The Spaniard is found brilliantly by the nod back across goal but leans back when taking on the volley. He should have done better, but would make amends.
The substitutions brought an injection of life, and Theo Hernandez’s role upon his introduction was obvious. Milan knew they were having joy with the deep crosses, so Theo came on as a winger and Fikayo Tomori was also brought on to ensure that any gaping hole on the counter-attack from the full-back’s advanced position could be covered quickly.
This decision is what led to the opening goal. It took perfect execution from Bennacer and Theo to create it, with a superb ball to the latter at the far post, and wonderful technique to then direct it over to Brahim who this time couldn’t miss.
Killing it with style
Looking at the frame below, the most obvious solution for a winger receiving the ball with his team 1-0 up in a hard slog and just 12 minutes left is to pass the ball inside or back to his right-back. However, Saelemaekers shows his improved in-game acumen and his technique to spin his man.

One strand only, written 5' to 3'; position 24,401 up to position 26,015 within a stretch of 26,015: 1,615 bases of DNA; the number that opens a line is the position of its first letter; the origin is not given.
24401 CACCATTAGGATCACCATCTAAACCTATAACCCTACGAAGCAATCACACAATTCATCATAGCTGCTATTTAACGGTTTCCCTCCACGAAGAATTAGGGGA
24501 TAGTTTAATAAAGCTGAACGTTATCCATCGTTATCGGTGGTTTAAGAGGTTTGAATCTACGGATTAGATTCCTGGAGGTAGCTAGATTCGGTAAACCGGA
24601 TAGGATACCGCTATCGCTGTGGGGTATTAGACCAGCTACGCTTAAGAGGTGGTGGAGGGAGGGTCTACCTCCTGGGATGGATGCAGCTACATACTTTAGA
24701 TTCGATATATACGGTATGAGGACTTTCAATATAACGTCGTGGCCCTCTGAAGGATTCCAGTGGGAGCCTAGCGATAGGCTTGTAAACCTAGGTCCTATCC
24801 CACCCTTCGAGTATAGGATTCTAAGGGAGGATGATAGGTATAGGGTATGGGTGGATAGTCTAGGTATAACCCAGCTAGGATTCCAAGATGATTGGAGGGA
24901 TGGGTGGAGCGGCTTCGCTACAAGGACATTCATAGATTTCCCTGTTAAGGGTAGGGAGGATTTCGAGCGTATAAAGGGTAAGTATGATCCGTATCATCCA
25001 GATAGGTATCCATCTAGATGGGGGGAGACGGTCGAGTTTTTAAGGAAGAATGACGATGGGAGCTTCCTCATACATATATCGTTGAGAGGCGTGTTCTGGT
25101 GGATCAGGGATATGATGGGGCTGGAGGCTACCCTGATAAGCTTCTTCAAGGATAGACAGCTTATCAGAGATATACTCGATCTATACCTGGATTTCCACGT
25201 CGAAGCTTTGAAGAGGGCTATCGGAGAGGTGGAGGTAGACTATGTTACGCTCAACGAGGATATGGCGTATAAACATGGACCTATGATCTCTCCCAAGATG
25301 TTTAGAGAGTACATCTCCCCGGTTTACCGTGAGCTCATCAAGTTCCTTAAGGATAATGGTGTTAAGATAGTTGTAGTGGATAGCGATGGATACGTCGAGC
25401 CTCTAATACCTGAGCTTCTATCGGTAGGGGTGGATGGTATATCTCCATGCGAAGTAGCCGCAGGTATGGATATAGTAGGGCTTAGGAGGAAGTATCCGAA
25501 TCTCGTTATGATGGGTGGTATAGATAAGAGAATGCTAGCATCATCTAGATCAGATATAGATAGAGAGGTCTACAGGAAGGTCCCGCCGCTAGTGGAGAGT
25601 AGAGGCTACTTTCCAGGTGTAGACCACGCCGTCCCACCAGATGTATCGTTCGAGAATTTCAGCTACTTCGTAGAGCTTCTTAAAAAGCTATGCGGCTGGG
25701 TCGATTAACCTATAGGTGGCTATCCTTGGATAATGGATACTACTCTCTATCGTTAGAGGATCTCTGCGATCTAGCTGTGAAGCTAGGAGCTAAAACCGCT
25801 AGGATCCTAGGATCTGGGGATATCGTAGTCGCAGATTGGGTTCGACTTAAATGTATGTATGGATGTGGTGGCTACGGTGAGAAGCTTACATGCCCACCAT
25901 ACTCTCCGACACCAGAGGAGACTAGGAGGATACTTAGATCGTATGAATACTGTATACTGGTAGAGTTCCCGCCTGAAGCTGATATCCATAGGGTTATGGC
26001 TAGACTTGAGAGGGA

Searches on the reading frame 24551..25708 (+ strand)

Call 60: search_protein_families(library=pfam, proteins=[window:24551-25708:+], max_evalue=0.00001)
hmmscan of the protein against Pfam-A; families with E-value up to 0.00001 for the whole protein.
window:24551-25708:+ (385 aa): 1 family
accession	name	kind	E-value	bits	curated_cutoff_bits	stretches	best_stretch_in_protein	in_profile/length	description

After offloading to Kessie, this is where the burst of intensity comes into play that fresh legs off the bench can bring. The Belgian is first to the pass from the Ivorian and powers forward with it, while the runs from Leao and Pellegri clear the way by dragging the centre-backs. In the meantime, Theo is almost not in the game.
There must be some kind of telepathic understanding between Saelemaekers and Theo, because the latter isn’t even in the frame when Alexis chooses to ignore the runs of Leao and Pellegri, instead rolling the ball wide to the left.
The end result is that Theo arrives – virtually in his own postal code – to thump home and win the game.
There is certainly some interesting data from the game. Starting with the heat map of both sides, it doesn’t tell us too much about attacking patterns, but certainly gives an education of high how up the pitch Milan were able to camp, in both halves being in possession mostly between the 18-yard box and the halfway line.